We have heard about learning to unplug our computers once a week. We have also heard about fasting for a good cause. What about unplugging our dependence on electricity for 1 hour? The purpose of Earth Day is to promote public awareness about global warming. For 60 minutes, lights will be turned off to symbolically remind people that energy is precious, and the threat of global warming.

This is what the organizers of Earth Hour 60 is asking us to do. Participants from all over the world can participate in this event based on their time zone on 27th Mar 2010. For 1 hour, from 8.30-9.30 PM, we are encouraged to turn off our lights. Maybe light a candle or to use torches. There is also a blog that describes happenings around the world. If the video does not appear below, click the direct link here.


Tuesday, March 23, 2010

"The Blind Side" A Movie with Christian Themes

Movie: The Blind Side

My family and I watched "The Blind Side" movie last night. After waiting out a couple of days for an available copy from the video store, we camped out in front of the TV to watch this wholesome family movie about a Christian family, showing loving hospitality to a homeless, down and out young man, Michael Oher. Based on a true story, this movie delicately highlights the social class divide, and what it takes for one boy to cross over to the other side.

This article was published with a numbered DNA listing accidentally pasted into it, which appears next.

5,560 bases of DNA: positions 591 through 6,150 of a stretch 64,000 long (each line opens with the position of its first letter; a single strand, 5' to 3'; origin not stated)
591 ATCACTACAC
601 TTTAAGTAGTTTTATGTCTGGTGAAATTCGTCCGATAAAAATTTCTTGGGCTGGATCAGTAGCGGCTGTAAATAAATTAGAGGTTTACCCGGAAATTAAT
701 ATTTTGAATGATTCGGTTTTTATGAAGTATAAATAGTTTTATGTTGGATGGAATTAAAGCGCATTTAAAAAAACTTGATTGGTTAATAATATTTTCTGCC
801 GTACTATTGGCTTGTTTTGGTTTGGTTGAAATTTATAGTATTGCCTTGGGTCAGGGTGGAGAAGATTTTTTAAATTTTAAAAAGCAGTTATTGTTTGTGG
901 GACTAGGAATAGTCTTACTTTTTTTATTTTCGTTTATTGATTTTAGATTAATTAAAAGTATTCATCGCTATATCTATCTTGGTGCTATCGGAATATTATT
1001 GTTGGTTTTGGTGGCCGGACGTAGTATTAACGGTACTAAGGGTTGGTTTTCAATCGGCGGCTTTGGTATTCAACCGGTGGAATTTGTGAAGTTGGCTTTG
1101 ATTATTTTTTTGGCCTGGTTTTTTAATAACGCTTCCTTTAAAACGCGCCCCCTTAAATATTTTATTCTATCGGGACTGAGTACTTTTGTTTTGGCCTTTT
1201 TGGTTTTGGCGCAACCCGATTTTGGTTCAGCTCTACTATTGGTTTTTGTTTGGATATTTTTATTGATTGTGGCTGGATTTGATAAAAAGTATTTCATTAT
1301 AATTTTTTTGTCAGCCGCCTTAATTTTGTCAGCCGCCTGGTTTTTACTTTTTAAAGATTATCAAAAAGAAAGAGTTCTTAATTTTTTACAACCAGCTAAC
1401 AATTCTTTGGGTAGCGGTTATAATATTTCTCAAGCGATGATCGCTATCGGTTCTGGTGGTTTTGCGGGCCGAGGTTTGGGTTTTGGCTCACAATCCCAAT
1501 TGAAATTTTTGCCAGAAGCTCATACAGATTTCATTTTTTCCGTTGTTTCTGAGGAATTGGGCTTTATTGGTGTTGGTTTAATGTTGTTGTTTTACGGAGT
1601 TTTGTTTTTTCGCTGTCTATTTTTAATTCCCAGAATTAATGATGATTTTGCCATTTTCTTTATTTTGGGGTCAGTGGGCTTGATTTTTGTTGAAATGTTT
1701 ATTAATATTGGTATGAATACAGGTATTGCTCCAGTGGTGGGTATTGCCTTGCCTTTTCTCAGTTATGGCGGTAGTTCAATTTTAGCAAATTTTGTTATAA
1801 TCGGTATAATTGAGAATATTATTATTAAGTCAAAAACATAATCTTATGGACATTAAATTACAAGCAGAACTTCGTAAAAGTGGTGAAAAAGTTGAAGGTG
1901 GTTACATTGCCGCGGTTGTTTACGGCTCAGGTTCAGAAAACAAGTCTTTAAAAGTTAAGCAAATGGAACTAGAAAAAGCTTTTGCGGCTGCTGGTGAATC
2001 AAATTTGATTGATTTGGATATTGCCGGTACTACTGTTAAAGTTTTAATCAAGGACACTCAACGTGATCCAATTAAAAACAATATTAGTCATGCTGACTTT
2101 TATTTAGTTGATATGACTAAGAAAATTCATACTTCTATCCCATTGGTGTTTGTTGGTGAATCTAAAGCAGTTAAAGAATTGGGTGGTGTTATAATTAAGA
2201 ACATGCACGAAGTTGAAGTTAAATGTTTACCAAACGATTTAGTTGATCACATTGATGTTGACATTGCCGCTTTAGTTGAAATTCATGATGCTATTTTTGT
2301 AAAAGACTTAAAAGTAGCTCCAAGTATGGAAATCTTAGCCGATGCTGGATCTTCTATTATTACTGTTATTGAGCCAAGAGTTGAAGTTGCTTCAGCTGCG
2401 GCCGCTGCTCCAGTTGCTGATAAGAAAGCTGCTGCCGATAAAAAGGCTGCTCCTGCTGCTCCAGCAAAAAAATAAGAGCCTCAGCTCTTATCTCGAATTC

Sandra Bullock is the main draw. Her sharp instinct to 'do the right thing,' is well acted out. Purposeful in what she does, she leads by example to let her faith and actions do all the talking. Her performance in this film is superb, making her a deserving Oscar winner in the best actress category.

Some Background